Brian Lizotte isn’t a name dropper. Unless you ask him.
After 10 years of running Australia’s best entertainment restaurants, the 49-year-old paused recently to reflect on what he and his wife Jo had accomplished.
Since that first night in October 2002 when Jenny Morris played to a sellout crowd at the Ettalong War Memorial Club on the Central Coast, the Lizottes have put on 3000 shows at their three venues – Kincumber, Lambton and Dee Why. That includes 800 in Newcastle since he opened the doors in June 2009 with a show featuring Diesel, Beccy Cole, Deni Hines, Benjalu and Jason Lowe.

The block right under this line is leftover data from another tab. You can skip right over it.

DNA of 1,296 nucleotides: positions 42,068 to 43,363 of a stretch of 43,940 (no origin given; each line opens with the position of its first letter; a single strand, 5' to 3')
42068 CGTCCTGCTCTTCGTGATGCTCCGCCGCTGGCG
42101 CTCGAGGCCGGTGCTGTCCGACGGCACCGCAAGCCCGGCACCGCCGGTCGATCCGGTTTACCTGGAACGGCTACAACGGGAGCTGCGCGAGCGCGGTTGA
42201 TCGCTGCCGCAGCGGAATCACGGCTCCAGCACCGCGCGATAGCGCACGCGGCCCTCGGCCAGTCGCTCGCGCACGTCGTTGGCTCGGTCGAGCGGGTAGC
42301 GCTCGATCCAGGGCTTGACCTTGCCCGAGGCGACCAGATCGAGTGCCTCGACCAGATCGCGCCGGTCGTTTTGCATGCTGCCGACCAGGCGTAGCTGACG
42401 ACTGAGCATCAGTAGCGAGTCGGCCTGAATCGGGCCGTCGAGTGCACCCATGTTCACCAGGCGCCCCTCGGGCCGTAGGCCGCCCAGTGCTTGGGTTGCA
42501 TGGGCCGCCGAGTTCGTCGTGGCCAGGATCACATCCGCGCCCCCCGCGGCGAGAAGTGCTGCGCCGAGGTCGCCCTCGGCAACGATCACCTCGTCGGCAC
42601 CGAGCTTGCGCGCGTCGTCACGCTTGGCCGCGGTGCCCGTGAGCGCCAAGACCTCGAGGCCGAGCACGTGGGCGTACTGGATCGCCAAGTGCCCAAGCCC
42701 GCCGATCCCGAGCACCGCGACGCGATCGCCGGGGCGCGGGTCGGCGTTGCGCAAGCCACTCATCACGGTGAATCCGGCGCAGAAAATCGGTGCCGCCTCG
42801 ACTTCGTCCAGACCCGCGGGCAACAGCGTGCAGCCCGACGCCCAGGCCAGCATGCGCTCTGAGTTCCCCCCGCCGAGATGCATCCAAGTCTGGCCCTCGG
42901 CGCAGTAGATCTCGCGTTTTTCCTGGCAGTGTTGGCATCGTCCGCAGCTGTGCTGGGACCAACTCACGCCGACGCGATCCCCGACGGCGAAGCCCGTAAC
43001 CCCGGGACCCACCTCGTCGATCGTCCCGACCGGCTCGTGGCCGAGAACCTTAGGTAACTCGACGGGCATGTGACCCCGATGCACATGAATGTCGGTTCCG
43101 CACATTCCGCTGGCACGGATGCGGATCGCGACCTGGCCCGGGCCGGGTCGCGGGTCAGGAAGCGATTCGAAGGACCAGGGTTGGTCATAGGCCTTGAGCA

‘‘I was sitting in this corner at 2am drinking a red with Mick Fleetwood, to the point where it was getting uncomfortable,’’ he recalls during an interview inside the Lambton Lizotte’s restaurant on a sunny spring afternoon while drinking a beer and munching on a couple of plates of pistachios, marinated feta, olives, dip and crackers. ‘‘The boys in his band were still playing, nobody was in a hurry. Mick bought two paintings [Martine Ford works] off the wall while we were visiting. He said, ‘If I could ever find a place like this, I would love to have you come over and frock it out’.’’
That call from Mick Fleetwood at home in Maui hasn’t come yet, but it was a real thrill to know he had created something that was the envy of a music superstar.